While Russia was descending into mayhem a high-ranking officer of the Czar's Imperial Guard returned from a diplomatic tour of the Far East. Although his name – Mannerheim – was German and his first language was Swedish, he was a proud Finn. He had been deeply influenced by the Finnish nationalist revival inspired by Sibelius' Finlandia and publication of the ancient Finnish epic Kalevala. When he saw anarchy on the streets of Russia Mannerheim at once grasped that if the freedom of Finland was ever to be more than a daydream he must act now! He hurried home to Finland, which under his leadership boldly declared independence on 6 December 1917. Out of the fire of war a new nation was born. And I'm glad it was, because if it hadn't happened I would never have met my lovely wife Elisa who is from Finland.

So the Russian war effort faltered. Eventually peace was sought in negotiations that began on 22 December. A great hope arose for the Germans! No longer did they need to fight on two fronts. With Russia out of the way they transferred huge volumes of troops and resources from East to West, against Britain and France. Surely victory was in their  grasp?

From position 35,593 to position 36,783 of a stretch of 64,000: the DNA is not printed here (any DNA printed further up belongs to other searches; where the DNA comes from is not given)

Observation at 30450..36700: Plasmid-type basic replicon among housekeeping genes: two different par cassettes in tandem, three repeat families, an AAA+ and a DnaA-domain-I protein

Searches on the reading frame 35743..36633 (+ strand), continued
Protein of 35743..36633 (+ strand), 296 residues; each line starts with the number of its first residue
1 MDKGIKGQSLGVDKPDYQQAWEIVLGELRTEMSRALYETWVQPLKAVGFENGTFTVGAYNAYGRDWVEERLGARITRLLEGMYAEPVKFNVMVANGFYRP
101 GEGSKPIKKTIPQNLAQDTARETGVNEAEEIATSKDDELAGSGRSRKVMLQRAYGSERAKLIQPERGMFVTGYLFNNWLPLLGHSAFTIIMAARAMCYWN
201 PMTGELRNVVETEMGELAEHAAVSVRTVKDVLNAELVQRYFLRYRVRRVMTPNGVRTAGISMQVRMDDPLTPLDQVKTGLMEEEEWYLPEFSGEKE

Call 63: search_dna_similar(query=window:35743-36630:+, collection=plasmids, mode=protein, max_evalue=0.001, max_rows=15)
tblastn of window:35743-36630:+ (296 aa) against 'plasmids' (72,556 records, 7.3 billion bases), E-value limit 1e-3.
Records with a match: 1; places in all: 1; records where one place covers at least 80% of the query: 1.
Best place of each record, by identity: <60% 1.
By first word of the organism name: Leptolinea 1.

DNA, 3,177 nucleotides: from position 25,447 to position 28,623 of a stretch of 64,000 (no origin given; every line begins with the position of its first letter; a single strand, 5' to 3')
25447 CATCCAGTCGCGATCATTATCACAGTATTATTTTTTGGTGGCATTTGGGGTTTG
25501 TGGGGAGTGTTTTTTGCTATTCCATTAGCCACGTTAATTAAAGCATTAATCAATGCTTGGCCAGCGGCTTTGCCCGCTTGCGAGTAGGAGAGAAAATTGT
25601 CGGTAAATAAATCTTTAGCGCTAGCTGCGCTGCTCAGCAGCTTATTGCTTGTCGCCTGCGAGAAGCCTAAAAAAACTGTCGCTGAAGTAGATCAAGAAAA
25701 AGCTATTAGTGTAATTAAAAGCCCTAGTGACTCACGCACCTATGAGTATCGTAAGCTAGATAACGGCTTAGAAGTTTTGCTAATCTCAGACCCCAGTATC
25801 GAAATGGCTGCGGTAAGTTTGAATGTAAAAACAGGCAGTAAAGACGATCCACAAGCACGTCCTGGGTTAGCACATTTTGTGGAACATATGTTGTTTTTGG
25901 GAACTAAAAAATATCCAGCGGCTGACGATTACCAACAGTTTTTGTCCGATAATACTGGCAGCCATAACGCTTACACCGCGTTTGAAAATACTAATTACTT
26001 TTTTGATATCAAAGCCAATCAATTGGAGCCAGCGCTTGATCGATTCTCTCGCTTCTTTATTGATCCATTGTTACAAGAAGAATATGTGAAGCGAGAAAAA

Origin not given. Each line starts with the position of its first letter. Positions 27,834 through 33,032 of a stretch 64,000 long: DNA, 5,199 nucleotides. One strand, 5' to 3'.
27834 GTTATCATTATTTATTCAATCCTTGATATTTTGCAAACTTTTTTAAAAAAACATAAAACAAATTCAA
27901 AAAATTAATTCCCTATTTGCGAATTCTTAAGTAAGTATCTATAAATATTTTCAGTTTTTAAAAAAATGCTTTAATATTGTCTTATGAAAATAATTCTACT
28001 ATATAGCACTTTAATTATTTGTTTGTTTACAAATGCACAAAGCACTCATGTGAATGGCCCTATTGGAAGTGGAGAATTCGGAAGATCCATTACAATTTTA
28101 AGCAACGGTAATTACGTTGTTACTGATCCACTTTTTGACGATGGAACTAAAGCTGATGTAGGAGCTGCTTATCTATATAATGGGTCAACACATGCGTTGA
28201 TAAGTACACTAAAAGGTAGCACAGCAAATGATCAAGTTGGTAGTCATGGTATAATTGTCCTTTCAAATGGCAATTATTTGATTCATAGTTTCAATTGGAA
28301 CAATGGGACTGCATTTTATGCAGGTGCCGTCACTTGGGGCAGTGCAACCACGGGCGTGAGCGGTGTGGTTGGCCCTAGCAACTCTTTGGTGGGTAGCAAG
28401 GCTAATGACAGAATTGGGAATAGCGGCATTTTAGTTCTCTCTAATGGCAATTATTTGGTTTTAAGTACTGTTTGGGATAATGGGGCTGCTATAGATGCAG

*all dates follow western rather than Russian calendar – hence the October Revolution takes place in November.

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Back on the Western front, stalemate in the trenches had gone on for three blood-soaked years. In 1917 many attempts were made to break out and get the war moving once again using new or improving technologies and tactics.
Tanks – first introduced by the British in 1916 but important developments were to come in 1917 as we shall see…
Aerial war: Orville and Wilbur Wright had made the first powered flight in 1903 and strategists were not slow to develop the military potential! Initially balloons and aeroplanes were used for battlefield observation. Pilots soon started carrying pistols to loose off at enemy aircraft. Then they were equipped with machine guns either for shooting down enemy flyers or for strafing troops on the ground. Bombs were dropped into trenches.
The iconic aircraft of the First World War came on stream in 1917. There was the allied Sopwith Camel, the Red Baron's Fokker Triplane, the workmanlike Allied SE5 and the elegant German Fokker Albatross… It was murder up there with squadrons of fighters roving the skies seeking to machine gun you to pieces. The average life expectancy of a Royal Flying Corps pilot in the spring of 1917 was a mere 6 weeks.